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Rebuilding the Profession
Date: 20th January, 2020
Publisher: V&R UNIPRESS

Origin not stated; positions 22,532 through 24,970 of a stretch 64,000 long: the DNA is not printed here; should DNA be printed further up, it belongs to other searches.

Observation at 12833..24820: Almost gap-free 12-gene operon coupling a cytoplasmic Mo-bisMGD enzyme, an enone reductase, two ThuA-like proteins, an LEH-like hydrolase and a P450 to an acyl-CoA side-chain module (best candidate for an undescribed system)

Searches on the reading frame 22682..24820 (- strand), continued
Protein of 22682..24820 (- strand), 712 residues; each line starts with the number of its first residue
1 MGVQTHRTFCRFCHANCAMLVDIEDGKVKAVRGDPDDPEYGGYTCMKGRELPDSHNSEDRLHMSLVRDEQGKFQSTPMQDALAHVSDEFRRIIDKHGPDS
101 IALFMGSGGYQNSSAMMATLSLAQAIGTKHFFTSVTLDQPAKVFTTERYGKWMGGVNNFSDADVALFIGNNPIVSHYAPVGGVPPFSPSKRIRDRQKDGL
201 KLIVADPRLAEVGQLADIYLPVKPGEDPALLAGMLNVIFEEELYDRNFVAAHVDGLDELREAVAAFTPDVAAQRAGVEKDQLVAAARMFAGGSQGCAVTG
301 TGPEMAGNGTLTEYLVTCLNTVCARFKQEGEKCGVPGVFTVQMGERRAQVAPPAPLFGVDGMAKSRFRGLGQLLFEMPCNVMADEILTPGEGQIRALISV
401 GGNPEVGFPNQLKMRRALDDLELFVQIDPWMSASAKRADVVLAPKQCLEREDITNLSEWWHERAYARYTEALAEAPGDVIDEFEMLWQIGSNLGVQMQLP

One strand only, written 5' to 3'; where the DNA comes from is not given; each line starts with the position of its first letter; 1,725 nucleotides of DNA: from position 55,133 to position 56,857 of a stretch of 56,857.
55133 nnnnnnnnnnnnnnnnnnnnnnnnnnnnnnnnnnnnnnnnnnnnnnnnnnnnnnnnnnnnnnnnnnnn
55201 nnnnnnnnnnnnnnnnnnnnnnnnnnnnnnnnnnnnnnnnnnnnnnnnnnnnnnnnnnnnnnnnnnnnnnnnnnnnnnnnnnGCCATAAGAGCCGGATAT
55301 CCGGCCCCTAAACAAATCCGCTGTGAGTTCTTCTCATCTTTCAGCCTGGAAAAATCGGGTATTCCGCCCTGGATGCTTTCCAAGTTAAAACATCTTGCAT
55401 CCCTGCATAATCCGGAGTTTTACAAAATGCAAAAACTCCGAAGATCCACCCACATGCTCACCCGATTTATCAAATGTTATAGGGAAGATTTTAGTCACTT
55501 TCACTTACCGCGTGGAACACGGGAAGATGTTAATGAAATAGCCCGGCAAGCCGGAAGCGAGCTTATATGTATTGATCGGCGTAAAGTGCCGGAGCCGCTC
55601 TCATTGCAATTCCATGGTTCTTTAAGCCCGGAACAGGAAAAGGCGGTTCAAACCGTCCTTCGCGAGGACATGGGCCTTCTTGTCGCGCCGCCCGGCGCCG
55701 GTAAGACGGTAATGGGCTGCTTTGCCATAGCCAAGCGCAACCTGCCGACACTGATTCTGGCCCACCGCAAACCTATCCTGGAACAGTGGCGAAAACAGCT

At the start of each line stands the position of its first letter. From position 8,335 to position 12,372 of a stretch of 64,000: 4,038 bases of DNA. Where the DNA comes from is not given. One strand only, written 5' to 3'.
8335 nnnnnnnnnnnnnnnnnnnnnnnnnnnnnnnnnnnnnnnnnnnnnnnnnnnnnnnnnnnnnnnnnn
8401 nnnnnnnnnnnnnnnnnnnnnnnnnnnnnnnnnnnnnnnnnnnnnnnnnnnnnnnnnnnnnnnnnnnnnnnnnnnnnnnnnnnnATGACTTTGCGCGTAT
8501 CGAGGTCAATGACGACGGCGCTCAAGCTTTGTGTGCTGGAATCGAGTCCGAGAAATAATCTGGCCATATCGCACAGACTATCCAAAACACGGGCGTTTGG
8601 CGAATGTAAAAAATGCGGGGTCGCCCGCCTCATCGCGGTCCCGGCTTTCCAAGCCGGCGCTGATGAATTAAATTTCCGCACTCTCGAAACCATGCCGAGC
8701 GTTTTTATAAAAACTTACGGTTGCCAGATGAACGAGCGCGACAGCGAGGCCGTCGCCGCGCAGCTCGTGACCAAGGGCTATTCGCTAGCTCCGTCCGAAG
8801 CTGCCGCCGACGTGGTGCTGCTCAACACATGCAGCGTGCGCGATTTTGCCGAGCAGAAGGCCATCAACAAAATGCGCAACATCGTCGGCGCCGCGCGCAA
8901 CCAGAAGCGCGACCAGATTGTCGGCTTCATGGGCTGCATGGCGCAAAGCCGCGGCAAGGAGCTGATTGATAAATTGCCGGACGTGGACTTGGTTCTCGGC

This volume is meant to be a retrospective look at the field of Comparative Literature as it has developed in the past two decades, as well as a reflection on its future direction if it is to remain relevant (and innovative) as a field of study. From its inception in the second half of the twentieth century, Comparative Literature in the US has been conceived as a cross-disciplinary, cross-national, and crosscultural enterprise that brings together theoretical developments in the Humanitie and Social Sciences to reflect on the most important intellectual and cultural trends from a comparative perspective through the lens of literary studies. Most of the founders of Comparative Literature were distinguished European scholars who sought a safe haven from the ravages of World War II and its aftermath and who, understandably focused on the Western literary, intellectual and cultural tradition, which at the time was in danger of being annihilated by the onslaught of Fascism and Communism. With the advent of the age of globalization the field of Comparative Literature has become increasingly diverse and must, therefore, be reoriented and recognized accordingly.